I only mention him because in the Heath Ledger personification of him he would begin his “do you know how I got these scars speech” with the figure of his father. Sure he’s insane and is the quintessential example of a multiple choice past, the fact that he places an abusive father as responsible for his appearance is certainly interesting.

Thomas Wayne:

Father of Bruce Wayne. Usually described as a medical doctor or surgeon. Some versions have him being a really nice and loving dad. In others he is more focused on his patients and his work than his family (sound familiar). Still he is a man that stands for a greater good for society as a whole. One comic books has him driving around when he encounters a weird light. When he investigates, it turns out it’s a probe sent by Jor-El (Superman’s actual dad) as he is investigating planets and choosing which might be best for his son. Thomas actaully talks to Jor-El and his asked about this, to which he replies almost word for word what Marlon Brando will say at the beginning of the Superman movie as to how humans are flawed but that they have potential for great things. Thomas would then reverse engineer the probe and use to give Wayne Enterprises a great Technology department.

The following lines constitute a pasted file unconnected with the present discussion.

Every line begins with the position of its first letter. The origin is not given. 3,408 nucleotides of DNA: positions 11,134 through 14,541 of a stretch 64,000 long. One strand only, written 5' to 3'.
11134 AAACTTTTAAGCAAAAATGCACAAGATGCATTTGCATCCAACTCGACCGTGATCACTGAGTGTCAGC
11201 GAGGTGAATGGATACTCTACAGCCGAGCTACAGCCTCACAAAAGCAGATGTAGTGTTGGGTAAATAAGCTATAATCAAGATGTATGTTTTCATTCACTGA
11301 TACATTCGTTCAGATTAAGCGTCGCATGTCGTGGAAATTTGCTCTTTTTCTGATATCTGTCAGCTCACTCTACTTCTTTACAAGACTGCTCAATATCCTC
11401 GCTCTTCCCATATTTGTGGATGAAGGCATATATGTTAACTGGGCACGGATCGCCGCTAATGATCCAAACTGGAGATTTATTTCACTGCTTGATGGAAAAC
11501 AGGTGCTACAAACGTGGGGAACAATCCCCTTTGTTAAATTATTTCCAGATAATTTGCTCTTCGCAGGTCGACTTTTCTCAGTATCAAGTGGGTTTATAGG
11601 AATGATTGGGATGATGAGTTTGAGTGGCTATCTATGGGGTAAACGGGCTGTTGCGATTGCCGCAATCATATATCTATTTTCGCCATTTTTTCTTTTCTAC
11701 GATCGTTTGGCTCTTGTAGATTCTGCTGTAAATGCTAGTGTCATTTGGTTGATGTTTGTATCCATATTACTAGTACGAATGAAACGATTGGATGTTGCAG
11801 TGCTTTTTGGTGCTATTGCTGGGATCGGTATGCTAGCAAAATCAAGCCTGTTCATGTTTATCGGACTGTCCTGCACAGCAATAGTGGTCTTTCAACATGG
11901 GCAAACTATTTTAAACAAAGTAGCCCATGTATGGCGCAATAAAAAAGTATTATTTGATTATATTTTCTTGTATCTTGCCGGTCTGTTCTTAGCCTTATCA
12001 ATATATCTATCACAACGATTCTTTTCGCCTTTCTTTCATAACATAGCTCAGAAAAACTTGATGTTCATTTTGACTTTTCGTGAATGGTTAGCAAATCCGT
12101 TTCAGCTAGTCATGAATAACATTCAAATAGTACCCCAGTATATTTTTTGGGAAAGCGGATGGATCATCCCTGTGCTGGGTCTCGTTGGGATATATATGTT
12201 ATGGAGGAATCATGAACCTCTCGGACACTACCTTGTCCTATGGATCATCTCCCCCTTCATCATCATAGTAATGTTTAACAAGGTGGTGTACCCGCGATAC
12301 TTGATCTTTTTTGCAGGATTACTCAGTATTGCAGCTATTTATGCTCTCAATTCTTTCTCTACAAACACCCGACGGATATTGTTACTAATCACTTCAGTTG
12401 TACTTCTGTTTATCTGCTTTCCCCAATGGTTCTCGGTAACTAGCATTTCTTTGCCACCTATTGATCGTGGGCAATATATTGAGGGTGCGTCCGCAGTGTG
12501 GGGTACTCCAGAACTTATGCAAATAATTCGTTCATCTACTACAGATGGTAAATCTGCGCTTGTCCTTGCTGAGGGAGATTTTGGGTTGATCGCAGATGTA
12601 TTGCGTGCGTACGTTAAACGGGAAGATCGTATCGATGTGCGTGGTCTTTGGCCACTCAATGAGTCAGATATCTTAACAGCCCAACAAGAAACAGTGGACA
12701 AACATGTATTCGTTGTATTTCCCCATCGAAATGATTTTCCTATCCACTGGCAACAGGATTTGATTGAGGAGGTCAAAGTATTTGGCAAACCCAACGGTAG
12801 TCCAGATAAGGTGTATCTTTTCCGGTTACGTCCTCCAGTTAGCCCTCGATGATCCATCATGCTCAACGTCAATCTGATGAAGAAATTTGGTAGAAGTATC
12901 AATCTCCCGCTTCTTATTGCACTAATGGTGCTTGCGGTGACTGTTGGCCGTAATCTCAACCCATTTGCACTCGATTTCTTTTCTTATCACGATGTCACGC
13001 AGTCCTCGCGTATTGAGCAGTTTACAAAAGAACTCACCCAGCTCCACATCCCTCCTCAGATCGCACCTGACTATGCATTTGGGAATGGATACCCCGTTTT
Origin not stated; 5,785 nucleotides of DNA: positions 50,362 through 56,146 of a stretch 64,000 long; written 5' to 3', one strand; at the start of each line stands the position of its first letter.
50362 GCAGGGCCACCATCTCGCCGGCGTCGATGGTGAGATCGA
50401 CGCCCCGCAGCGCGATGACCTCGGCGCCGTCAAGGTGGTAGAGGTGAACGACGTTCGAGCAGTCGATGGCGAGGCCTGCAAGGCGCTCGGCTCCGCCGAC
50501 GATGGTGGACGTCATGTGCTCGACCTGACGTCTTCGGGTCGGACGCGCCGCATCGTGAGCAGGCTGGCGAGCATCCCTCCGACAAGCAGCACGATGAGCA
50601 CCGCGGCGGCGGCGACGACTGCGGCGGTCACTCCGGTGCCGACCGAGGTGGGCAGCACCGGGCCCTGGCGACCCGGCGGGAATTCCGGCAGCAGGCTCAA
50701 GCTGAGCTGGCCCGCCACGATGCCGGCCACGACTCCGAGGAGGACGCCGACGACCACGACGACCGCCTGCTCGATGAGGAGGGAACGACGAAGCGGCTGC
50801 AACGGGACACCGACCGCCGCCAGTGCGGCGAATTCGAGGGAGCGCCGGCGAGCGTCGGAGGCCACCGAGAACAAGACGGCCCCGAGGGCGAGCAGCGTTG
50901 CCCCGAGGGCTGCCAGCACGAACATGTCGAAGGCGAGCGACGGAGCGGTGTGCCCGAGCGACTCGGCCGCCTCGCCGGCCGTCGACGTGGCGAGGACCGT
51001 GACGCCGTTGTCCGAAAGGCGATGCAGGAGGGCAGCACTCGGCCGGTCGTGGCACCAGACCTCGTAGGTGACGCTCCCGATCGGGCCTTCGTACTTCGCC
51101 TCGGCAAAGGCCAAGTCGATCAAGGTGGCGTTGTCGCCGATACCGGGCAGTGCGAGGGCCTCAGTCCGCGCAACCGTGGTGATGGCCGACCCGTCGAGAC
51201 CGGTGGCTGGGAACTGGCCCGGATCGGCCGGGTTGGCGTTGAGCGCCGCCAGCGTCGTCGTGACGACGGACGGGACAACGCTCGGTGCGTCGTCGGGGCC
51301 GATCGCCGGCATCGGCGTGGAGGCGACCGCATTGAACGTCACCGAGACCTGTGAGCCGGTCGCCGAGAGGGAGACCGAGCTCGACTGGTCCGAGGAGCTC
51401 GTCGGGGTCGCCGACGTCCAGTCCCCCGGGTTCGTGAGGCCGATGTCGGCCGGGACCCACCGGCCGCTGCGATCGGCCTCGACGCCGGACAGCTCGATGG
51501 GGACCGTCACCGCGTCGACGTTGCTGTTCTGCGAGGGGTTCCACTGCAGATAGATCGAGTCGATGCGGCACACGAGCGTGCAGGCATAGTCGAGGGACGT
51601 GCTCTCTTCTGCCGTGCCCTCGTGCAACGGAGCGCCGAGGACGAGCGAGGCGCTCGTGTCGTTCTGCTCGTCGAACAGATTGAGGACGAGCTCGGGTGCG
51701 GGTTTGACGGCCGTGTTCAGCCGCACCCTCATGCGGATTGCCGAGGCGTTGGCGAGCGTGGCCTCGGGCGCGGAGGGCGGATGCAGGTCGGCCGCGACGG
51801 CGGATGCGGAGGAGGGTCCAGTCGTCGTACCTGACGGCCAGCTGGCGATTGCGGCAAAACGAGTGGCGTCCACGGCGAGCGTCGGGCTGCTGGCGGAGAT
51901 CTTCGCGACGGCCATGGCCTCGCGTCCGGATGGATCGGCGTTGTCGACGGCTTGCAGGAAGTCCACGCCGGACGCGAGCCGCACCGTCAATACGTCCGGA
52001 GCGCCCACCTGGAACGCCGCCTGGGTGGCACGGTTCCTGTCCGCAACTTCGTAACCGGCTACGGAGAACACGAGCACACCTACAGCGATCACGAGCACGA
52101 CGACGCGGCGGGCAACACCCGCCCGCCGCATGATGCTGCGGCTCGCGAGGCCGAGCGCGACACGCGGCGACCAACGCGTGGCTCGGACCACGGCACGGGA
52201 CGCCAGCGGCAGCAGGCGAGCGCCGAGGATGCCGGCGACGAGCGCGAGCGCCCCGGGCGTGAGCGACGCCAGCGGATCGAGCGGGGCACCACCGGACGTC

Perhaps the coolest thing I found about Thomas Wayne is that in some versions he would dress up as a bat and punch criminals in the night. This is taken to the extreme during the Flashpoint series. The basic plot is that Flash runs so fast in order to try and stop his daughter from being killed that he accidentally makes a parallel world where Bruce was the one who died that night. Thomas is grief stricken and uses that anger to become Batman, although he is a lot more violent and wiling to kill. It is later revealed that Martha Wayne’s sadness drove her to madness and that she is The Joker of that world. Flash would actually talk to both of them about the real world and How Bruce is doing. Martha is actually horrified that he has become Batman and all the suffering that he has to endure and commits suicide. Thomas is sad but writes a letter to his son, and helps Flash restore the time flow, thus erasing his own existence. Bruce would actually get that letter and is inspired to become a better father and focus more on his family than on his crusade for justice.

One thought on “Episode 39: Of Cowls and Fathers:Determining Inheritance and Destiny

  1. […] resounds in me. A long time ago I wrote about the concept of paternity in Batman (which you can read here) but I feel that many of essays points were once placed in the realm of fiction. So let’s […]